This code pattern is part of the 2020 Call for Code Global Challenge.
There are scenarios where a user wants to have a conversation involving multiple domains. For example, when I want to travel to a place, I want to query for the weather and book a cab or flight. I might have to end up switching between two different bots — a weather bot and a travel bot. What if I could just have one interface bot that redirects my messages to a specific bot and gets answers to me? This developer code pattern showcases an implementation of this approach.
Typically, chatbots are designed to cater to domain-specific queries from humans. For example, a weather bot can handle messages such as:
What is the weather forecast for today? What will be the high temperature tomorrow? Will it rain in the evening?
A travel bot can handle questions such as:
Book a cab Book a flight What is the flight duration between Bengaluru and Mumbai?
A user must switch between bots to ask questions related to different domain bots. There can be several bots, and expecting a user to switch between bots can be unreasonable.
The solution is to have an agent bot (or an interface bot) and a few other bots that can handle queries for a specific domain (let’s call these specific bots). The agent bot knows about the specific bots and also about which domain each of them can handle. When user initiates conversation with agent bot, the agent bot will understand the intent of user query, and it will redirect the user query to a specific bot. Subsequent requests from user are redirected to specific bot. When the conversation with the specific bot is over or when the specific bot is not able to handle the request, the control is given back to agent bot, which will then redirect the messages to appropriate bot.
This approach provides a seamless experience for the user. It can be used by organizations that provide a host of services to their customers, such as financial services, tours and travel agencies, and news agencies.
Advantages with this approach are:
- Plug and play the bots
- Modular approach facilitates bot composition
- Create new services by composing two or more bots
- Easy to maintain, make changes, add/remove functionalities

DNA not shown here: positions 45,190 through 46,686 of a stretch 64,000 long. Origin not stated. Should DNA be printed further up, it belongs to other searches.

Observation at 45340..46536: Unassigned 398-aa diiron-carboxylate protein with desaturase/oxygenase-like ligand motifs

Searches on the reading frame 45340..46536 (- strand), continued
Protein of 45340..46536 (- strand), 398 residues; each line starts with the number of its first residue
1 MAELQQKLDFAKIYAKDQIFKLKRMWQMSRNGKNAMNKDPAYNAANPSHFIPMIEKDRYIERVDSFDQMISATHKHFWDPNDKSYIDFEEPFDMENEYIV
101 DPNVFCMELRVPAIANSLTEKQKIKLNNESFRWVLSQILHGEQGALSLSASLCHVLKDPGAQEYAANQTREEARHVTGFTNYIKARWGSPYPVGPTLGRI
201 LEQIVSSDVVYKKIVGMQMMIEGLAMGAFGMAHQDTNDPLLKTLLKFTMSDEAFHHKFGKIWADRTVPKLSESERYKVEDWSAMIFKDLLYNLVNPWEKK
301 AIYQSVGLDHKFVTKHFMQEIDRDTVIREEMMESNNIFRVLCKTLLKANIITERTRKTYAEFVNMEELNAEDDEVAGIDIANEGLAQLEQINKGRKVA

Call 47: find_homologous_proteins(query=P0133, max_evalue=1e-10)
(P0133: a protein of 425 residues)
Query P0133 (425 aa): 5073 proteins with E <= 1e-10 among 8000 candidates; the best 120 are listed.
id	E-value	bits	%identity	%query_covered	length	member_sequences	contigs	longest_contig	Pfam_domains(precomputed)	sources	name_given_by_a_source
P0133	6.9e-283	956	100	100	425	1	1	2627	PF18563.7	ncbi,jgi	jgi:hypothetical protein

- Easy to troubleshoot issues
- Transparent to user
This code pattern uses a Watson™ assistant bot for building bots and a Node.js application as an orchestration layer.
When you have completed this code pattern, you will understand how to:
- How to configure a bot to make it an agent bot
- How to configure a specific bot to return control to the agent bot
- How to build an orchestration layer to stitch the agent bot and specific bots
- User accesses web application and types in a message. Node.js application, an orchestration later, sends user message to agent bot.
- Agent bot determines the intent of the message and responds with the specific bot details, to which the message needs to be redirected.
- Node.js application sends message to the specific bot (Weather Bot in this case). Specific bot responds. Conversation continues between user and specific bot.
- When the conversation with specific bot is over, user message is sent to agent bot to determine intent.
- Node.js application sends message to the specific bot (Travel Bot in this case). Specific bot responds. Conversation continues between user and specific bot.
Find the detailed steps for this pattern in the README. These steps will show you how to:
- Create a Watson Assistant service instance on IBM Cloud.
- Download the code from GitHub.
- Create bots by importing files from the Git repo.
- Configure and deploy the application on IBM Cloud.
- Run the application.
- Add bots, if required.